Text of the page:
Cloud Adoption and What It Says about Enterprise Investment

on September 18, 2019
Reading Time: 4 minutes

Earlier this week, I attended Google Cloud’s Anthos Day in New York. After launching Anthos in the spring at Google Next, Google shared its progress, both on customers and partners’ acquisition as well as launched a new part of the platform that aims at making apps management in a hybrid cloud environment as simple as possible.

As I was sitting listening to speaker after speaker talk about the investment that either themselves or their customers are putting into transitioning current apps to the cloud or redesigning them for the cloud, I was struck by one thought. There is a stark contrast between the way that enterprises think about the part of their infrastructure that runs the business and connects to their customers versus the part that empowers their workforce. How is it that enterprises are prepared to redesign, or refit applications that are core to their business and they’ve been using in some cases for decades, all in the name of digital transformation, increased agility, improved security, and a future-proofed business, and yet we don’t often see the same treatment granted to hardware and applications that are core to their workforce?

I’m sure that even the broader Google must find it quite frustrating to see what enterprises are prepared to do when it comes to cloud and yet how long it took for G Suite to establish itself as a productivity suite in the enterprise that was cloud-first. Even more frustrating must be the discussion that some IT managers still have about whether or not Chromebooks or iPads can be a real alternative to PCs.

Workforce vs. Customers

Why such a difference in approach? It’s an interesting question and not one I have a straight answer for. But I started to think about what factors could play into this reality. This is particularly interesting to think about, at a time when we hear more and more enterprises say that they want to give their employees, the right hardware and applications because this has become critical to acquire as well as retain talent. Yet not many companies seem to go beyond “cosmetic” tweaks and truly drive a more impactful change that builds the foundation for a modern workplace.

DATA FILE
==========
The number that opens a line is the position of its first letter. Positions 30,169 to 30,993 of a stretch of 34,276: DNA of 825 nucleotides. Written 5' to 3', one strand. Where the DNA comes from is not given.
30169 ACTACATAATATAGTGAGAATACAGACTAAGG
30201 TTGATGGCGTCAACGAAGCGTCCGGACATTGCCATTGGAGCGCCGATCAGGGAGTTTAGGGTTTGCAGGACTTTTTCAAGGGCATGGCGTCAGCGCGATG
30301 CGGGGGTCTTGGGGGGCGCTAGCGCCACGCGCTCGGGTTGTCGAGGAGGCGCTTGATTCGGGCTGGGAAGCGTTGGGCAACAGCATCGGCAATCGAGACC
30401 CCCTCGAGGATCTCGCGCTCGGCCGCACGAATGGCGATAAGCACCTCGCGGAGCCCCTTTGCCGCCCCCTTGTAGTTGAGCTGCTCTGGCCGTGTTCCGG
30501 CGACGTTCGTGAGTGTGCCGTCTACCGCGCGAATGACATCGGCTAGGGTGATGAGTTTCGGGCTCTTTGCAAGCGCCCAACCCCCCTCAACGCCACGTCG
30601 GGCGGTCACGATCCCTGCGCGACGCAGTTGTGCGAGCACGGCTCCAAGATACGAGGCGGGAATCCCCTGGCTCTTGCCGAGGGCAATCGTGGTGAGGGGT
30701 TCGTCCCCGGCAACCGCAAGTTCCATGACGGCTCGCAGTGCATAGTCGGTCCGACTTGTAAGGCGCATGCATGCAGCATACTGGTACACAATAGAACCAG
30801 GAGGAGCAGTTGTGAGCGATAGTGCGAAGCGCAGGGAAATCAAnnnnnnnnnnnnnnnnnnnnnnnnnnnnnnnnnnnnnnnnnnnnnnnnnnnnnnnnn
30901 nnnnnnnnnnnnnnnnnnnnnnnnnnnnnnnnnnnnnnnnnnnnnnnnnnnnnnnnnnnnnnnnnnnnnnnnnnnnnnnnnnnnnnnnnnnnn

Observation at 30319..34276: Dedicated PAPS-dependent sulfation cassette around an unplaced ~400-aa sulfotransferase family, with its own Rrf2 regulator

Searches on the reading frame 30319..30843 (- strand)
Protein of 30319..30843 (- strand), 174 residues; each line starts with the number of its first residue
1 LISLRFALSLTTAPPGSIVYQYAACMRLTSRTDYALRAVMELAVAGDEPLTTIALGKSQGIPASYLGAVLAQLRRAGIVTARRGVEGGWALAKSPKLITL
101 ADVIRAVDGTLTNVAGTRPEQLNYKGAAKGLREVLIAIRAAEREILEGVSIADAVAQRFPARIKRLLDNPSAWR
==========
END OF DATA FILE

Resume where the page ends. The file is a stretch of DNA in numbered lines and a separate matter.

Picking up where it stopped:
When it comes to the way people work, I’m left to think that this increased focus on employees’ user experience is more a marketing campaign than a fundamental mindset shift that, better tools, drive not only engagement and satisfaction but also better business results. If an organization lacks that deep understanding of what drives such satisfaction and engagement, how can they think to understand what those attributes are in a customer or partner context? First-line workers and knowledge workers are, after all, internal customers of the IT department and partners of the business.

I have some ideas as to why such an investment is different.

First, I think you would agree with me that customers and partners are seen as core to the success of the business and an engaged and satisfied workforce is a nice to have, but the need just does not drive change in the same way.

I also feel that when it comes to IT infrastructure that is core to the business, there is usually a clear owner, both as far as driver and accountability. When it comes to the workforce, sponsors differ, and so does the burden of accountability. Sometimes it might be HR, some time is a direct manager, but more often than not the change is not driven by IT unless cost-cutting is behind it.

Possibly the strongest reason for such a disparity, however, can be found in how success is measured. When you invest in change, how do you measure success? Even more important: how do you measure return on investment? With partners and customers, the numbers are much more straightforward: cost savings, increased revenue, higher client satisfaction, and retention, and the list goes on. How do you measure the impact that a productivity suite change can have on your business, aside from any immediate savings?

To me it is interesting to consider how when it comes to cloud, organizations that see the most success are those that use the transition to cloud as a launchpad for assessing their business infrastructure, solutions, and processes. They use the transition to actually modernize their business. At a minimum, they look at what can be modernized, and what cannot and assess whether or not the applications that cannot be modernized are necessary to the business or if there are alternatives.

One would hope organizations learned from their move to mobile. In the beginning, the first businesses who embraced mobile were those who believed it could be a differentiator for their business, especially in a B2C environment. In other words, mobile was driven by the need to address customers’ needs and meet customers where they were. Only later companies started to embrace mobile as a way to provide a better environment to their workforce. Cloud, even more so than mobile, impacts both B2B and B2C from the very start and touches both the business and the way the business is run. If we are moving apps workloads into the cloud, why can we not move workflows that our employees face every day to a cloud-first and mobile-first environment? And if we are ready to evaluate the work environment why don’t we take the same approach that Anthos is applying to application modernization and provide the right tools that deliver on agility, manageability, and security with no compromise on simplicity. It might not be easy, but if as an organization, you are not prepared to make that your ultimate goal, it will never be achieved.